Pointy Head Profile: Arianna Huffington
“The Washington establishment fails Logic 101” –Arianna Huffington on how politicians and pundits who attribute changes in the Middle East to the American invasion are living in a fairy tale.
Pointy heads (thinking types) make judgments based on objective reasoning–if this, then that. They rely on logic to justify their decisions. Arianna Huffington’s tough-minded business judgment has fueled her success in with the Huffington Post. Pointy heads like Arianna are objective, impersonal and logical, and brief and businesslike. They decide based on true or false, enjoy debate, and seek truth. Of course, nothing says a pointy head can’t be beautiful and charismatic. As Bill Maher put it, “If Arianna wants to be your friend, I mean, give up, you’re like a weak swimmer in a strong tide. I went with her to some big party—I was, like, ‘Oh, where’s Arianna?’ and, next thing I know, she’s sitting on the couch with Rupert Murdoch, chatting away like the old friends of the world.”
|Arrianna Huffington||Pointy Head||Bleeding Heart|
|It would be futile to attempt to fit women into a masculine pattern of attitudes, skills and abilities and disastrous to force them to suppress their specifically female characteristics and abilities by keeping up the pretense that there are no differences between the sexes. —Arianna Huffington||Objective|
|At the moment, our society's notion of success is largely composed of two parts: money and power. In fact, success, money and power have practically become synonymous. But it's time for a third metric, beyond money and power — one founded on well-being, wisdom, our ability to wonder, and to give back. Money and power by themselves are a two legged stool — you can balance on them for a while, but eventually you're going to topple over. And more and more people, very successful people, are toppling over. Basically, success the way we've defined it is no longer sustainable. It's no longer sustainable for human beings or for societies. To live the lives we want, and not just the ones we settle for, the ones society defines as successful, we need to include the third metric. —Arianna Huffington||Impersonal and Logical|
|But then I thought back to my time at Cambridge, taking a course in elementary logic, studying the fallacy of the undistributed middle. For those of you in need of a refresher on the concept, here’s an example from the first chapter of my Logic 101 textbook: “All oaks are trees. All elms are trees. Therefore, all oaks are elms.” See how easily you can go from point A to point Z, jumping over all the important steps in between? —Arianna Huffington||Decide Based on True or False|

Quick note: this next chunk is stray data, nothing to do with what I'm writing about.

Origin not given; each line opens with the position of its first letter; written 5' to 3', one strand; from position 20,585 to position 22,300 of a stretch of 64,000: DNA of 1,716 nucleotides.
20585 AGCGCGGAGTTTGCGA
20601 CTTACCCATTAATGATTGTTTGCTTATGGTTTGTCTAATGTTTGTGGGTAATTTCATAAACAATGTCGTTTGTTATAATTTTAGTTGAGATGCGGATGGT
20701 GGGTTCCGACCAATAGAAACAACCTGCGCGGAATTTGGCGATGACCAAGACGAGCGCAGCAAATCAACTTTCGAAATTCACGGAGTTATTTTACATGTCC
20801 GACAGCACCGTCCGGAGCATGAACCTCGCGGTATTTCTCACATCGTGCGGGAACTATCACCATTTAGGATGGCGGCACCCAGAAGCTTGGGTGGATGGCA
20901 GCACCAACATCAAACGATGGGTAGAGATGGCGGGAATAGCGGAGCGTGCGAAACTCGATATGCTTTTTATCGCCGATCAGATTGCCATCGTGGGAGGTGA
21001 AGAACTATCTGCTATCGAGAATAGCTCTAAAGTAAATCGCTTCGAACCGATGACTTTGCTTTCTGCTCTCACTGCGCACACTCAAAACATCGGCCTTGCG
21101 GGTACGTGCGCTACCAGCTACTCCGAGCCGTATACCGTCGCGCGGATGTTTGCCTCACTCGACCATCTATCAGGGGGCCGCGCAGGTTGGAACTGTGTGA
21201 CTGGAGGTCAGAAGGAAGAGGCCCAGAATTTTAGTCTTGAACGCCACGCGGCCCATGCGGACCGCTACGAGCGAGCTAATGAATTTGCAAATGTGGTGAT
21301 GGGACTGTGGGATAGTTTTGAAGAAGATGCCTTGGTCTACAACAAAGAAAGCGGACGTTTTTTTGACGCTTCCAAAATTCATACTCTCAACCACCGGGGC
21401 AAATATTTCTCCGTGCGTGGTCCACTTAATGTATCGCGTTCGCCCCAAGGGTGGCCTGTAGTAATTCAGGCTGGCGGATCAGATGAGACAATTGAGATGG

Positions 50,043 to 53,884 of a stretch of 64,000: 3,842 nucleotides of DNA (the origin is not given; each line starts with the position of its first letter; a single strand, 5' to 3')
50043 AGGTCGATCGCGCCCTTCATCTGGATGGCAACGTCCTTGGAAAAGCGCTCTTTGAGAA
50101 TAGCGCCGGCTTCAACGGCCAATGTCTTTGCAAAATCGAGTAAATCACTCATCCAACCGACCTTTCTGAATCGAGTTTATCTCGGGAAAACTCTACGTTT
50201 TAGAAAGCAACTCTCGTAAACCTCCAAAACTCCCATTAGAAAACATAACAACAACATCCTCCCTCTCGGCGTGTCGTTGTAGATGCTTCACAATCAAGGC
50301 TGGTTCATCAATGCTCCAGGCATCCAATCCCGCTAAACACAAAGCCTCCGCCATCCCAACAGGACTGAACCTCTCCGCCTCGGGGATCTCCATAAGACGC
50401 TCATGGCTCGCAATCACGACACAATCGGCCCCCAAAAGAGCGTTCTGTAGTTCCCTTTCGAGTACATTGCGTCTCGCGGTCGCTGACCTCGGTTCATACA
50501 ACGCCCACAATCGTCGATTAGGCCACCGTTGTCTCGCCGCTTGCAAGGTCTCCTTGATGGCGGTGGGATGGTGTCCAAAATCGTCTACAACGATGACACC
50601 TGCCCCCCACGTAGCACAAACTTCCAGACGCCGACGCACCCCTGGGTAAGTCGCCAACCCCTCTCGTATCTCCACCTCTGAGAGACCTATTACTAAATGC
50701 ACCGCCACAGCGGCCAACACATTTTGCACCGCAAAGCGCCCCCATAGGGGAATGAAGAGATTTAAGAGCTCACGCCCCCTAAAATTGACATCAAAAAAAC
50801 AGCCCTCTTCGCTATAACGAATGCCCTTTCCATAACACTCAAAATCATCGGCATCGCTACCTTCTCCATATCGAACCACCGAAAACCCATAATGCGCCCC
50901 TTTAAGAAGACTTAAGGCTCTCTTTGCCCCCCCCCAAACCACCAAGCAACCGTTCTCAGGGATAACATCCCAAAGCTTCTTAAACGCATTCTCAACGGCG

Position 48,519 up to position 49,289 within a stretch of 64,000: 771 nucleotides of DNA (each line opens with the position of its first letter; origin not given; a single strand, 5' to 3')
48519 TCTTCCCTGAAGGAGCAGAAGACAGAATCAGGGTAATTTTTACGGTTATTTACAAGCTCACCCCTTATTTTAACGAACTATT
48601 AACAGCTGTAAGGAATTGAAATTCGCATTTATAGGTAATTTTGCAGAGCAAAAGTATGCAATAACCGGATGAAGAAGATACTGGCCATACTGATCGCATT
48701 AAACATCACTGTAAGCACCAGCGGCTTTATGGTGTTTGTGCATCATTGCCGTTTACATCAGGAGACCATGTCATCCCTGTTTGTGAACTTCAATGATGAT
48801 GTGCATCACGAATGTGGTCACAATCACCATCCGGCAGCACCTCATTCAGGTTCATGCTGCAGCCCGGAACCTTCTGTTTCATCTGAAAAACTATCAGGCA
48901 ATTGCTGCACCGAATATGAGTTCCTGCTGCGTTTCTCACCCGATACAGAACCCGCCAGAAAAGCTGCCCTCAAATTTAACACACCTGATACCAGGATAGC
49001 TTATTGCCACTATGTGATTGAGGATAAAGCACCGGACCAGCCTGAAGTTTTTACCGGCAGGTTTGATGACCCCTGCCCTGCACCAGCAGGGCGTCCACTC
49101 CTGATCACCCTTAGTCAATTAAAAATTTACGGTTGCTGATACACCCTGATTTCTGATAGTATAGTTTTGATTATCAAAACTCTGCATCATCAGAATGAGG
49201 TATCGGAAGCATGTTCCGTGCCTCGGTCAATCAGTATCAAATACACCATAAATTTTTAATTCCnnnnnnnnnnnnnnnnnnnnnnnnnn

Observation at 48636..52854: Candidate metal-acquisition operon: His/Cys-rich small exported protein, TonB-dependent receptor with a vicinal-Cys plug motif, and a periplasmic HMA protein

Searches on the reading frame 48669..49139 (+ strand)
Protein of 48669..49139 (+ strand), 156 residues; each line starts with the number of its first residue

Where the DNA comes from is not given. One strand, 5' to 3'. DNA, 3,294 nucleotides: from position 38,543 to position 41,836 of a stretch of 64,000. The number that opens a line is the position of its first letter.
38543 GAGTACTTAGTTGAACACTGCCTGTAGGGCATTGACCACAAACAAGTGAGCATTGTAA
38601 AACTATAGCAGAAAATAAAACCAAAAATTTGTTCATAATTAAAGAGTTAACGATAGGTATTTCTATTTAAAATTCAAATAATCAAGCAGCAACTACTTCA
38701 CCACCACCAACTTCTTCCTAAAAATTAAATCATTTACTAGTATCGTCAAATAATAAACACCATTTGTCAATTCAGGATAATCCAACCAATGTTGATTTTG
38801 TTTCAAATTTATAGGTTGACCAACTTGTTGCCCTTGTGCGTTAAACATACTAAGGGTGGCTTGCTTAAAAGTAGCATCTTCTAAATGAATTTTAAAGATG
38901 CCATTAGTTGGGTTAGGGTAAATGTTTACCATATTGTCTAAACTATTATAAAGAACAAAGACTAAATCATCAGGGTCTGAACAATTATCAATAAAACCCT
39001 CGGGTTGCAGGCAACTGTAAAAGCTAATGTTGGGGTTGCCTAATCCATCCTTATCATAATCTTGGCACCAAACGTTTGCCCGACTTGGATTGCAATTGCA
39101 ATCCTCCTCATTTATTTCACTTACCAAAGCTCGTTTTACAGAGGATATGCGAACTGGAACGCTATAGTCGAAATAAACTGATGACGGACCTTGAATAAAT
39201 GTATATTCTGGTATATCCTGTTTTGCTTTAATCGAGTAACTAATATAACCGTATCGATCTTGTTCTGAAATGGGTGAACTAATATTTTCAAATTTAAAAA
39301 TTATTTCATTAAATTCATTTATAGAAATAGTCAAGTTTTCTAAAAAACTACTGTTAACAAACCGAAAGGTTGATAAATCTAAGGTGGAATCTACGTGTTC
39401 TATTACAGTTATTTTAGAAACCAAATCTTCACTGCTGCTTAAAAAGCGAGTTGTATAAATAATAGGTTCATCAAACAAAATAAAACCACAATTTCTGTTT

|Harmless but shrewd small talk is a Huffington specialty: the first time we met, she had, within ten minutes, complimented me on my shoes, my jacket, my bag, and my dress. Critics and friends invoke a talent for friendship as one of her defining qualities, as, through the years, has much of her press. Socializing is a form of work—it takes energy, it pays off—and Huffington applies herself to it as assiduously as she does to any other task… Huffington’s attempts at establishing intimacy can seem almost poignantly forced. “How do you recharge?” she will inquire of a relative stranger. “What is your favorite food?” New Yorker 2008||Brief and Businesslike|
|As a debater, she was indefatigable, and in her final year at Cambridge she participated in a televised debate on feminism… Huffington has demonstrated a gladiatorial appetite for verbal combat. New Yorker 2008||Enjoy Debate|
|Mainstream media tend to just mouth the conventional wisdom, to see everything through the filter of right and left. —Arianna Huffington||Seek Truth|
Our personality quiz and educational materials are based on Carl Jung’s theory of psychological types and the research of Isabel Myers (creator of the Myers-Briggs), David Keirsey, and Paul and Barbara Tieger, and others.
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